Thursday, 07 June 2012 14:32
42 per cent trust their doctor, 36 per cent their bank and 23 per cent the Government, research finds.
The majority of Brits are extremely unwilling to trust any third party with their personal data. Around a third of the population say they are unwilling to share personal data, such as age and address, with any third party at all and only four in ten say they trust their doctor/health service with their private information, research by Pitney Bowes finds.
Banks are the second most trusted organisation, after doctors and health services, but still only get a vote of confidence from 36 per cent of Brits. Consumers have marginally more trust in Government than online retailers (30 per cent and 27 per cent respectively) and the least trusted organisations are fitness centers (13 per cent).
Surprisingly, given the importance of customer data to this sector, retail loyalty programs garner little trust as well with a mere 15 per cent.
Pitney Bowes’ marketing director Phil Hutchison, warned that this may be in response to businesses deluging customers with data requests and adopting an over-familiar tone in communications: "Statistics show that even the most basic form of personalisation substantially increases response rates, it’s not surprising that marketers are hungry for more and more personal data. There is an opportunity, but only for those companies which get communication right."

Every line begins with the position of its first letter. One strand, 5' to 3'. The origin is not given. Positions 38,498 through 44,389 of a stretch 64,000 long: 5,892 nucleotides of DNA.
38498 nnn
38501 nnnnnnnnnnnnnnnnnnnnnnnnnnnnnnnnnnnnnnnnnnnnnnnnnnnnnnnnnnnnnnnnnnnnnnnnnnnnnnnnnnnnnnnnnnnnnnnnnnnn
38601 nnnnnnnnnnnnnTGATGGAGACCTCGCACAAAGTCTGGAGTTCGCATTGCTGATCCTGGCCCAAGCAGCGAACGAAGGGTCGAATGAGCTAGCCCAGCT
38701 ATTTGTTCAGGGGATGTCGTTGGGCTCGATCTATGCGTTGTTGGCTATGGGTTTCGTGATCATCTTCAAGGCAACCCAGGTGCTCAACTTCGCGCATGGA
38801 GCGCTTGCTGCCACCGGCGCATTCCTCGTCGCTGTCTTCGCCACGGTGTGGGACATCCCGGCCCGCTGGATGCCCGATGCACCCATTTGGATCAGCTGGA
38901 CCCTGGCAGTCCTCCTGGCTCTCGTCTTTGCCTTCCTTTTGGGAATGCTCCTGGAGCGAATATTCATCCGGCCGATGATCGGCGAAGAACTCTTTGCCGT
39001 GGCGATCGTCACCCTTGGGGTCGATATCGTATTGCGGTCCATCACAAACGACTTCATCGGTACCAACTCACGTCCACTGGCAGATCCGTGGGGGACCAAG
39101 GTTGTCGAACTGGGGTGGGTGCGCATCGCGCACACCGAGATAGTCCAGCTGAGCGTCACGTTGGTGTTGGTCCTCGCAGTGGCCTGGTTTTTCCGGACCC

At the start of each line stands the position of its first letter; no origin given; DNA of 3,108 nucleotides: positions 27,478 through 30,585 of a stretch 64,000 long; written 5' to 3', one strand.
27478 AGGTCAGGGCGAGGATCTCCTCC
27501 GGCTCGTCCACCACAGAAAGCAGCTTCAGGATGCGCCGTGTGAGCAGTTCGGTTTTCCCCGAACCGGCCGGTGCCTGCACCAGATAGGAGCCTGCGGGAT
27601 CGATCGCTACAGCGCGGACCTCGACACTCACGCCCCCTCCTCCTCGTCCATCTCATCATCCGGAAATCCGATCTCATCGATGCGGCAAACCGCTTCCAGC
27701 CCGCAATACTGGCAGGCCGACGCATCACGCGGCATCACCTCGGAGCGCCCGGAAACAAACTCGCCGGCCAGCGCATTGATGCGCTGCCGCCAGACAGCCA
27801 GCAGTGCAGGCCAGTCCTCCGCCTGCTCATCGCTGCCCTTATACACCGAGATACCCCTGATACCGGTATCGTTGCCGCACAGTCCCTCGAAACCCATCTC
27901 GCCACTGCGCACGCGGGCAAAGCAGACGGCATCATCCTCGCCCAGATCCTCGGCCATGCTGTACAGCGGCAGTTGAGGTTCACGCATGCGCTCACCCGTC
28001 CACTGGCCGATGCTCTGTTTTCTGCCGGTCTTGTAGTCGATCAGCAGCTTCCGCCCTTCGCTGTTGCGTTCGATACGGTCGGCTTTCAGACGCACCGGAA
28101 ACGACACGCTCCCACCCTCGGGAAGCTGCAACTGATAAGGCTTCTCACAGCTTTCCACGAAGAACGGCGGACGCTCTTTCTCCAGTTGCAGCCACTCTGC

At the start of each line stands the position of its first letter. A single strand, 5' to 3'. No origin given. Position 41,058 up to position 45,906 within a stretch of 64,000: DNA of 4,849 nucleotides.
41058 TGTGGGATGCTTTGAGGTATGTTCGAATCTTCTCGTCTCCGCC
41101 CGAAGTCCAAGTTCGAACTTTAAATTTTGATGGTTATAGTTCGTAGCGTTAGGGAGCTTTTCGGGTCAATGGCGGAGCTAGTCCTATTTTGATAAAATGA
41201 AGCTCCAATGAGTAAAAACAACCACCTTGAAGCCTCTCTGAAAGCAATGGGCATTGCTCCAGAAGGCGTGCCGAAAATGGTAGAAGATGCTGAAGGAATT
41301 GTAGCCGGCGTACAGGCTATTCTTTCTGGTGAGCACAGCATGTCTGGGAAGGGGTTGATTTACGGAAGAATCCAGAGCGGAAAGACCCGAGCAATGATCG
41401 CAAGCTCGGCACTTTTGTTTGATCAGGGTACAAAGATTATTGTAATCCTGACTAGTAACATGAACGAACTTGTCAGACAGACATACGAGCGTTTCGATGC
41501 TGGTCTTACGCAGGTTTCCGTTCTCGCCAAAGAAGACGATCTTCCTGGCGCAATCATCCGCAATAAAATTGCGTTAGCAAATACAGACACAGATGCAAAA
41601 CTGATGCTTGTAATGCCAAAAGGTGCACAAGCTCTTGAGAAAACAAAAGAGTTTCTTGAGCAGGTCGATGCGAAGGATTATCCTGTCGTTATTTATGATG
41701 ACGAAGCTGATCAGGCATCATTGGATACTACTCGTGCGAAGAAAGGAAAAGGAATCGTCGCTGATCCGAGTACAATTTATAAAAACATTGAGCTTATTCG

The survey shows there is a clear line between what is seen as personal data and what is ‘private information’. It is the minority of respondents who are unwilling to give basic transactional data details, such as date of birth (10 per cent), postal address (13 per cent) or email (14 per cent). However, the trust line is crossed when these consumers are asked about private issues such as their sexual preference (45 per cent), religion (71 per cent) or political persuasion (76 per cent).
"Customers are likely to be wary of agreeing to information requests that they don’t understand. If a retail loyalty scheme starts asking you for your height and weight, or a bank asks about your family structure you can only wonder why!", concludes Hutchison.
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